How we fell in love with gravel bikes – our opinion and photo gallery
Are gravel bikes just a fad, or are ‘racing bikes with offroad tires’ really a good compromise for bike touring? We can tell you from our own experience that we see a big advantage in such bikes.
What is a gravel bike?
First: what are gravel bikes? Yes, they are basically racing bikes with slightly off-road-oriented tires instead of smooth tires. But that’s not all: the geometry, handlebars, and control levers (for brakes and gearbox) have also been adapted to a slightly more comfortable position. The handlebars are still low (drop-bar), which means less air resistance when covering distances. Although the frame looks the same as on racing bikes, the geometry is still more suitable for off-road riding. The most noticeable is the thicker tires with a profile that allows better grip when riding off-road, and the thickness also allows you to lower pressure in the tires (which, given that there is no suspension, means better absorption of bumps). For driving on poorer terrain (and slopes), the gear ratios are also adjusted – the transmissions are shorter, which means easier kicking up the hill. And we have a lot of hills in Slovenia. And they are still very light. You can feel it while riding, as well as when the bike needs to be lifted onto the shoulder (yes, it happens).
If we like it? We love it!
Well, we didn’t write this blog to present in detail the technical features of gravel bikes. Above all, we want to share our experience: yes, we too had prejudices against ‘mud tire racers’, but in practice, it turns out that the concept works great. In fact, the question of whether you need a gravel bike, a mountain bike, or something in between – a trekking bike – mainly depends on what the road-to-terrain ratio on your tour is. With a gravel bike, you can easily ride on macadams and even on a nice single trail, and if you get caught in the rain, it doesn’t mean that you will hit the ground at the first meter of mud.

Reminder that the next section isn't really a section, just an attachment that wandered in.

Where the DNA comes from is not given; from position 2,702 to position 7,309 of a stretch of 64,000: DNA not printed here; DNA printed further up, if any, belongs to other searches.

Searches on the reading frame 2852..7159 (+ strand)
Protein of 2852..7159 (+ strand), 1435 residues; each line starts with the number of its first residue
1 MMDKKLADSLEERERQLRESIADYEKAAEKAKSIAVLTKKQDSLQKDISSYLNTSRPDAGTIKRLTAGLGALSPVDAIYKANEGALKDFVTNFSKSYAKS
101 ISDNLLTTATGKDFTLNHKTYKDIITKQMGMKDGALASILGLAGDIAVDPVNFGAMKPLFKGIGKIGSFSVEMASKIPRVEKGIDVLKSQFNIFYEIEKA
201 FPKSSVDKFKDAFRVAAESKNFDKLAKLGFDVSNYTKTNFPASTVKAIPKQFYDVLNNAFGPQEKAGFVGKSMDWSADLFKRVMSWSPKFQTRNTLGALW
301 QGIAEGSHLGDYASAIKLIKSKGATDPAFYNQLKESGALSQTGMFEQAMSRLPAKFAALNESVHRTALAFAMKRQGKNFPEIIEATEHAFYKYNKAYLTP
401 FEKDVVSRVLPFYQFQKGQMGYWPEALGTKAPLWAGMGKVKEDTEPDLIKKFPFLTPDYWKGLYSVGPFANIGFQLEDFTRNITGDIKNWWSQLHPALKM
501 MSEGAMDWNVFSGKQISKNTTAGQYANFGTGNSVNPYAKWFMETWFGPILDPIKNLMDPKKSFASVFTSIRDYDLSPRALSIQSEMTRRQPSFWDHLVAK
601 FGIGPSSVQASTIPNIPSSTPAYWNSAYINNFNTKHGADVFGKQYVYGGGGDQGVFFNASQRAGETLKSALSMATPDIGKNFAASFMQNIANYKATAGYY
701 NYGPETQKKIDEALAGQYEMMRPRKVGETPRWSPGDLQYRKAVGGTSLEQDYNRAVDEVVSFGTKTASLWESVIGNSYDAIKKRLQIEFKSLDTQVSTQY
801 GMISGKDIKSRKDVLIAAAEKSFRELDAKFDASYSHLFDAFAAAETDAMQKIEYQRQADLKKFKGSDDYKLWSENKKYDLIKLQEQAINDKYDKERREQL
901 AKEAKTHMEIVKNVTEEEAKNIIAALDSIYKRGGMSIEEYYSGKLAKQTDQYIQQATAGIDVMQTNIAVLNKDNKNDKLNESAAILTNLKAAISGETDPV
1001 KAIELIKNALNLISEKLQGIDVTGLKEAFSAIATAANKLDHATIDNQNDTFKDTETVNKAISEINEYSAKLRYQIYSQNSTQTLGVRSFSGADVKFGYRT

Jan Klavora, a longtime cyclist (and our boss): “In the last few seasons, I’ve been riding mostly on a gravel bike. I’m still very fast with it compared to other bikes, but at the same time I’m not limited by the surface I’m riding on, because a gravel bike makes it possible to ride practically anywhere. It has already happened that I found myself on a track where I would rather have a full-suspension MTB. But it worked somehow. With a road bike, I should make a long detour.”
Most of our recent tours from the ‘touring’ section have been explored with gravel bikes, as you can see from the photos. Cycling is fast – the speed on a flat road is almost always above the legal limit of 25 km/h (this is the speed that the electric motor on e-bikes helps to reach), but we still have no problems going off-road.
A question we often get is: What tours can I take on a gravel bike? If you’re comfortable with the handlebar position and the frame itself (which requires a bit more skills than a step-in trekking bike), ALL touring tours are the answer.
Can I ride an MTB tour with a gravel bike? In theory yes, but we don’t recommend it. It can be painful for both the rider and the bike.
Given the increased interest in gravel bicycle tours (we currently have two, 7-day Epic Slovenia and 3-day Bike Slovenia Green: Capitals Route), we will have to develop more of them – and buy more gravel bikes for rent. Good news for us – we’re looking forward.
Gravel biking in Slovenia Photo Gallery:
Photos by Žiga Koren and Matevž Hribar